St. George’s University has signed a Memorandum of Understanding with the Government of Fujairah, United Arab Emirates. The MOU “recognizes the benefits of mutual cooperation, and both institutions will now explore potential educational collaboration in medical related studies.” As part of the agreement, SGU will be listed on the Government of Fujairah’s website as a recognized education provider, meaning that SGU can now accept students from the Emirate of Fujairah.

The agreement, which is now in effect, expresses the commitment of both parties to increase access for the Government of Fujairah’s students to a US postsecondary education through SGU. The MOU further strengthens SGU’s relationship with the UAE, following last year’s announcement that the Ministry of Education had recognized the university’s MD degree program.

“I am pleased that students in Fujairah will now have the option of studying at St. George’s University in Grenada where they will receive a top international medical education,” said Dr. G. Richard Olds, President of SGU.  “The University will also benefit, increasing the diversity and breadth of experience of our student body.”

Adding his remarks, Mohamed Khalifa Alzyoudi, Employee Affairs Director, Government of Fujairah, said: “SGU is a world-leading institution, and I am very happy that our students will now have the opportunity to study medicine at their campus in Grenada. This MOU marks the beginning of a fruitful relationship, and I look forward to working with SGU to further our collaboration in the near future.”

St. George’s University’s School of Medicine draws students and faculty from 140 countries. Key to its success has been developing enthusiasm in students to practice medicine in their home countries, often in areas where physician numbers are low. Approximately 1 percent of all practicing doctors in the United States are graduates of St. George’s University, with that figure rising to around 15 percent of the physician population in Trinidad and Tobago, and 20 percent in Botswana.

Class of 2018 Encouraged to be Fearless in Pursuit of Greatness

Face your fears and press on with courage. That was the advice of Dr. Timothy Antoine, Governor of the Eastern Caribbean Central Bank and keynote speaker at St. George’s University’s 2018 Grenada commencement.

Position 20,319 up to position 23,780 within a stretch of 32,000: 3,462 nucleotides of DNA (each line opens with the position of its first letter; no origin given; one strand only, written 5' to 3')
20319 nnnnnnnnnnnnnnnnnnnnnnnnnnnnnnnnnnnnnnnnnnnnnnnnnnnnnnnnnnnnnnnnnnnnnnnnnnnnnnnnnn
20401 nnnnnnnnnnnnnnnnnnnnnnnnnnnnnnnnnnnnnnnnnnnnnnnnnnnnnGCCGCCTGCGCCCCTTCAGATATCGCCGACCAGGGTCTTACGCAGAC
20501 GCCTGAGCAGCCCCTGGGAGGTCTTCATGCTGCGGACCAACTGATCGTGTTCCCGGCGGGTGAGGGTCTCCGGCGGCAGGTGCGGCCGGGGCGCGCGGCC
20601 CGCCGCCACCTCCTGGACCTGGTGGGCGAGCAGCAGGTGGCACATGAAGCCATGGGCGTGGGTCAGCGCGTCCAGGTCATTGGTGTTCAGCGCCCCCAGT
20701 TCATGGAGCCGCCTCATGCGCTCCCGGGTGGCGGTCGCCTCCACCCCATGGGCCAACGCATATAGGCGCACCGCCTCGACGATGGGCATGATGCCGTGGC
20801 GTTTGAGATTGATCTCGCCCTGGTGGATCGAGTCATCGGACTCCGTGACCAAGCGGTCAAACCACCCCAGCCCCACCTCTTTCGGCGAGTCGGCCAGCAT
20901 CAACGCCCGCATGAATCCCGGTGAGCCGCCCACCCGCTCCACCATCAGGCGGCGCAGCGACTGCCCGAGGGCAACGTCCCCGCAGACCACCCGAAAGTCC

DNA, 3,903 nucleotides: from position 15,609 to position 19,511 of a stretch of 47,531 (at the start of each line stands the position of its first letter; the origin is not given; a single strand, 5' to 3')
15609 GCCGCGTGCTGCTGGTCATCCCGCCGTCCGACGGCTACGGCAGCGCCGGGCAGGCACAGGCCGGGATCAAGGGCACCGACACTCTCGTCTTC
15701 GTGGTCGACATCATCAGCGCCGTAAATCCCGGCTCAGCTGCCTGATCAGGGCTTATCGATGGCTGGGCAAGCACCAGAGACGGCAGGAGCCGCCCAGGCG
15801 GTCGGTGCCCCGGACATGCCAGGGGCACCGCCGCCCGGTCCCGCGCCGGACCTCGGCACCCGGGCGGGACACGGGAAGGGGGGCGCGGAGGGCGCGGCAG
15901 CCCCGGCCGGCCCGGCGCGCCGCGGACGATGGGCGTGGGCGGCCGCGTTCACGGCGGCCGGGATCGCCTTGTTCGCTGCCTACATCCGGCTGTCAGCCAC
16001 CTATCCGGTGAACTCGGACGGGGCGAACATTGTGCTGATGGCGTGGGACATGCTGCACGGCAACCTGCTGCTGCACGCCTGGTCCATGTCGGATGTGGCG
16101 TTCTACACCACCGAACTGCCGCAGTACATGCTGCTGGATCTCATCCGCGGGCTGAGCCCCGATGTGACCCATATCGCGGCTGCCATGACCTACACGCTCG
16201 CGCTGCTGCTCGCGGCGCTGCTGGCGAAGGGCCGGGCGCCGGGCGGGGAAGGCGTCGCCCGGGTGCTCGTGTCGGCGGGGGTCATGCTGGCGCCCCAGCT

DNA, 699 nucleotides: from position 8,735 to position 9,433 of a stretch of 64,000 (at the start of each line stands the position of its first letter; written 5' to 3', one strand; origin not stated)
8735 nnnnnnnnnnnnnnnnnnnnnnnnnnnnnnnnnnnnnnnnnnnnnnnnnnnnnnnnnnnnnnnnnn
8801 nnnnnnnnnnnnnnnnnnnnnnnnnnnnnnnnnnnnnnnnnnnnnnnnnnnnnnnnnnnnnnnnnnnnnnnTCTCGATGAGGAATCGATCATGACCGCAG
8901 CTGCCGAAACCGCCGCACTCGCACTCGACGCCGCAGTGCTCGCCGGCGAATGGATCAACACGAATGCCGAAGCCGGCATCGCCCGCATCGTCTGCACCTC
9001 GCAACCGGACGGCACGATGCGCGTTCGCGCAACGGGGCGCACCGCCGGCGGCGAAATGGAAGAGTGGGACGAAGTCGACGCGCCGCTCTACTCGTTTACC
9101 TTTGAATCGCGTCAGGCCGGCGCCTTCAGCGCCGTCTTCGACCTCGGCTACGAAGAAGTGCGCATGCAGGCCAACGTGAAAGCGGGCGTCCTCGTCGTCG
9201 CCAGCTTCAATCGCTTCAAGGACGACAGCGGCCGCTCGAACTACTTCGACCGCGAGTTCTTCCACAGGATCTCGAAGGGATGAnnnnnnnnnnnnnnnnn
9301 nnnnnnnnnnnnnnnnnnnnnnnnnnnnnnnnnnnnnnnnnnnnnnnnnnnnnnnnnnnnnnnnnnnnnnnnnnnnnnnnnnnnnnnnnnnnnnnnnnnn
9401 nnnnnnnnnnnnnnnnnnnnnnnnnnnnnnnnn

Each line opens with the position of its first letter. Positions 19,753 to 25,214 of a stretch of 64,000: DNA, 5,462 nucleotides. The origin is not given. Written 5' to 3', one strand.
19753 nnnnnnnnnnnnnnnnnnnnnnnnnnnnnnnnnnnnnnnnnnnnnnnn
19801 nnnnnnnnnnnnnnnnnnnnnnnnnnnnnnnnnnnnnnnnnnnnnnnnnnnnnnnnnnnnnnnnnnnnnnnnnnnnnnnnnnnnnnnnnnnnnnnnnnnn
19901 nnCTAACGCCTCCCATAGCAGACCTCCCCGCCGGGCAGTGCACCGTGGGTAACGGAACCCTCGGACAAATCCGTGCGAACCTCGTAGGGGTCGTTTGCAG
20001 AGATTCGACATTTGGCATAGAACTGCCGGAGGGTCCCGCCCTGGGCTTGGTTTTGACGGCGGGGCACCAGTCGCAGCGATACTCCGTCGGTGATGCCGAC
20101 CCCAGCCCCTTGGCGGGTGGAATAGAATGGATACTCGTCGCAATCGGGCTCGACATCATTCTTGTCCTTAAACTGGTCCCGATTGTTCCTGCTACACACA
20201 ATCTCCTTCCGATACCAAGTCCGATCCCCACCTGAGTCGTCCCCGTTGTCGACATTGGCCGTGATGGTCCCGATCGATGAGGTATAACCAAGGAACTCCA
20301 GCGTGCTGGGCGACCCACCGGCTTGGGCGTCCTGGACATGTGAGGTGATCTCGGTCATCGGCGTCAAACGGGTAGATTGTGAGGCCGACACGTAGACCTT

Serving the Government of Grenada for 22 years, 14 of which as the Permanent Secretary in the Ministry of Finance, Governor Antoine’s advice to the graduating class on how to become valuable contributors to their community by serving humanity rang true even more so because of the life he has led. Having received The Order of Grenada Gold Award for Excellence in recognition of his outstanding service to Grenada, Governor Antoine’s life serves as a shining example of just that.

“Graduands, I charge you today to become people of value. So how does one become a person of value?” asked Governor Antoine. “First, focus on service by making it one of your top life values.  Second, develop a flexible skillset to stay relevant. You must keep learning. Remember, you cannot lead if you do not read. Third, face your fears. Consider this question: what would you do if you were not afraid? May God guide and bless you on your journey to make a difference and help change our region and our world.”

In recognition of his outstanding contribution to Grenada and to St. George’s University through his service on the Monitoring Committee, the University also conferred Governor Antoine with an Honorary Doctorate of Humane Letters.

Representing 28 countries from across the globe, the almost 400 graduates from the Class of 2018 in attendance at the Grenada ceremony, included nearly 200 students from the School of Arts and Sciences, more than 120 from the School of Graduate Studies, and 74 new physicians graduating from the School of Medicine. Ceremonies for the Schools of Medicine and Veterinary Medicine will take place in June at New York City’s Lincoln Center.

Echoing the keynote speaker’s message about fearlessness in her valedictory address, Haley Noel, BSc ’18, reminded her fellow students that although today signaled the start of a new journey in their lives, they were well prepared to go out into the world and apply the skills and toolsets they acquired at SGU.

“Fellow graduands, we can do anything. We are not afraid of the challenges that are to come. We are part of a generation that is changing the course of history,” stated Ms. Noel. “I challenge you to push yourselves harder and always aim higher because in doing so you will be successful. So, Class of 2018, let us commit ourselves to the belief that we can accomplish anything and work every day to do so.”